Rob and Chelsea McFarland first started caring for bees, then founded the nonprofit HoneyLove, to meet a need often heard today - we've got to save the bees. For more than two decades, honeybee colonies have steadily declined around the world. Bees and other pollinators are one of the most critical components of our food supply - if they disappear, so do we. You can make a difference by becoming a natural, treatment-free beekeeper right in your backyard. Save the Bees offers different, easy and healthier ways to keep your own hive!
Rob and Chelsea share all the wisdom from this ancient practice in a way that is fresh, modern and easy for anyone to do. Along the way, they bust up some common bee myths:
- You don't need to spend thousands of dollars on equipment. They tell you the most essential tools you need to get started and what you can make yourself.
- You don't need any chemicals, pesticides or supplements to keep your bees healthy. Rob and Chelsea tell you how to recognize and maintain a healthy hive and how to save a failing one. The treatment-free way is not just a way to keep bees; it's the best way - good for you, the bees and the world.
Save the Bees breaks down the complexity of beekeeping so you can learn step-by-step how to acquire a colony, care for it and reap the reward - that incredibly delicious, all-natural, chemical-free, unprocessed, sweet, sweet honey. Not to mention you'll be welcomed into the quirky, amazing and fun family of beekeepers around the world. So get on board and let's save some bees.
"There are numerous beekeeping books on the shelves that instruct on 'how to,' but Better Beekeeping is a book that explores 'why to,' which is essential for this ever-changing world of beekeeping today."â€”Jennifer Berry, research coordinator at the University of Georgia's Honey Bee Research Lab, commercial queen and nuc producer, and columnist for Bee Culture magazine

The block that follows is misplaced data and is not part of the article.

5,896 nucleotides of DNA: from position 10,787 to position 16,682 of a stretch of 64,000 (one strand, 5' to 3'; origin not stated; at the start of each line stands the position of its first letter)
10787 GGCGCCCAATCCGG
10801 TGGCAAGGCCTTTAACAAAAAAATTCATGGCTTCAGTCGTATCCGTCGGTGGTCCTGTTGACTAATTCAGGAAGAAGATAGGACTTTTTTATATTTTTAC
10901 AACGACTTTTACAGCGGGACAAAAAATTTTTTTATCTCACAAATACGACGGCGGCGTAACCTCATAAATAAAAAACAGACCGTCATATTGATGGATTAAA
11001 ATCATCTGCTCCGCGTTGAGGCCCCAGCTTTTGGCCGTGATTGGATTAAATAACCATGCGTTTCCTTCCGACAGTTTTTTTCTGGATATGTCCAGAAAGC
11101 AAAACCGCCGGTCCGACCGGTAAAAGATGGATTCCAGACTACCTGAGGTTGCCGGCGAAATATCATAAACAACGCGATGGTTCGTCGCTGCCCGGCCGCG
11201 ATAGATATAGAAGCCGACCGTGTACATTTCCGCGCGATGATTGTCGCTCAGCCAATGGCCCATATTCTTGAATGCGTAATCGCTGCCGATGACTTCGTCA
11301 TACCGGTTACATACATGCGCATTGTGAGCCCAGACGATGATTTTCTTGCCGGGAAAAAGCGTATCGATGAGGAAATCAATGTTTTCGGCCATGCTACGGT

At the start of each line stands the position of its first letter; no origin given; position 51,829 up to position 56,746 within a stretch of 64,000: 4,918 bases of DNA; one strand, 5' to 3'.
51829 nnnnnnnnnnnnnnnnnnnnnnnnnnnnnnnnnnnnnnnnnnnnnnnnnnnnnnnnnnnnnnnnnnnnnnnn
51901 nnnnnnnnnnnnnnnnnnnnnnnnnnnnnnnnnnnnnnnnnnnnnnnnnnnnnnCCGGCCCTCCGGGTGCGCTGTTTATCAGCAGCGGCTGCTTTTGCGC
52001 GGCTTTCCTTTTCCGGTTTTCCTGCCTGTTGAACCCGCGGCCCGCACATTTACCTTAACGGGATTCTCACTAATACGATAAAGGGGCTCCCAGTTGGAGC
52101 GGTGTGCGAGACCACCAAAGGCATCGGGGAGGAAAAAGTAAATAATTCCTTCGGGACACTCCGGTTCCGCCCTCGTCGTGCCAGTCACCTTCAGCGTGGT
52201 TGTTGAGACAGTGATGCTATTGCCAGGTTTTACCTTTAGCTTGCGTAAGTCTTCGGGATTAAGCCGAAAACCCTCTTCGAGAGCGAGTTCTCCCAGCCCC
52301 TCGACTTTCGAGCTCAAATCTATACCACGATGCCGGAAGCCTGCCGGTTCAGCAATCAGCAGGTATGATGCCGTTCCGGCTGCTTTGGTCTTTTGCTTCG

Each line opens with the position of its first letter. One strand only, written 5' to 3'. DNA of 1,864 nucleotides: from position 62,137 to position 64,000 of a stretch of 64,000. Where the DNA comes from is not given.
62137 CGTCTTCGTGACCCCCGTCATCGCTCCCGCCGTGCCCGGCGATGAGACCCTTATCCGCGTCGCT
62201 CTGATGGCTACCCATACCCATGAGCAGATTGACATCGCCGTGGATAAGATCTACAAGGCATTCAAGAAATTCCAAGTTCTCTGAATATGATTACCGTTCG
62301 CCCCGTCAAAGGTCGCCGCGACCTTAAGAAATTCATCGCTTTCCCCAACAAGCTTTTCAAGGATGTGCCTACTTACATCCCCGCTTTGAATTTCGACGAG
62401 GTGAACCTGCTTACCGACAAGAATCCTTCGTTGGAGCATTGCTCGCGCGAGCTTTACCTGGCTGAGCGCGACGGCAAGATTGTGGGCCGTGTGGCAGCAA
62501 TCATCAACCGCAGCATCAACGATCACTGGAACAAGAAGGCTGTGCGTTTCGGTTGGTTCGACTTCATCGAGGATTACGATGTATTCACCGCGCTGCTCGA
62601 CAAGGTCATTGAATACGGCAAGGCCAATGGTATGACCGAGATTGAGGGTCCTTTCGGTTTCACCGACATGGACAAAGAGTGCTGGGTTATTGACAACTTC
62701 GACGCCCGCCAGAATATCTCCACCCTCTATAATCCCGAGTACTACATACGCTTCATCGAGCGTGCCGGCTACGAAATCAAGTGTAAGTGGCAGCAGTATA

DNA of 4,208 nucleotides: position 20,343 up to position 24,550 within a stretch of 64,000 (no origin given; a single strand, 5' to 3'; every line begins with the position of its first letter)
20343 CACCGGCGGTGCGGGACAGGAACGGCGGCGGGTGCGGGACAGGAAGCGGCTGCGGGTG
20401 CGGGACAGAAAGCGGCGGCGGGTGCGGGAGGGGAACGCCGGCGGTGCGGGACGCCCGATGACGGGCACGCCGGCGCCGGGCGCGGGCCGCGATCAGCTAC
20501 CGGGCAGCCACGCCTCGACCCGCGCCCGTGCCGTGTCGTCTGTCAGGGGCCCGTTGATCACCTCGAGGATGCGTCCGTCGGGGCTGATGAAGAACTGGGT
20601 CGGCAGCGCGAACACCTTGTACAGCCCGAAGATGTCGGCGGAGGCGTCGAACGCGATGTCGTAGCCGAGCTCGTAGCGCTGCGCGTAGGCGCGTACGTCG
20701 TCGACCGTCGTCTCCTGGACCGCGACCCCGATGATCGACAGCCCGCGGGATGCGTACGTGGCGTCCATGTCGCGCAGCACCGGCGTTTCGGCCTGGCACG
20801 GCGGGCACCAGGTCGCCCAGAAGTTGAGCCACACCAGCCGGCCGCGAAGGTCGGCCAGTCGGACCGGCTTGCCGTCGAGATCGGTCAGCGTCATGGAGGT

Backyard beekeepers everywhere agree: a successful colony is a thing of beauty.
Thousands of beekeepers have started beekeeping thanks to Kim Flottum's first book, The Backyard Beekeeper, and they have added to their repertoire of skills with The Backyard Beekeeper's Honey Handbook. Now, Better Beekeeping answers the question, "What do I do now that I'm a beekeeper?" This book takes serious beekeepers past the beginning stages and learning curves and offers solutions and rewards for keeping bees a better way. Better queens, better winters, better food, and better bees await any beekeeper willing to take on the challenge of having the right number of bees, of the right age, in the right place, in the right condition, at the right time.
This book informs beekeepers of best practices so that their hard work results in a product of optimum quality. It also describes the threats to honey quality which can occur through poor handling skills or poor design of facilities. It includes references to legislation about food production, where relevant. It shows the way to document procedures so that they can be used as evidence of best practice.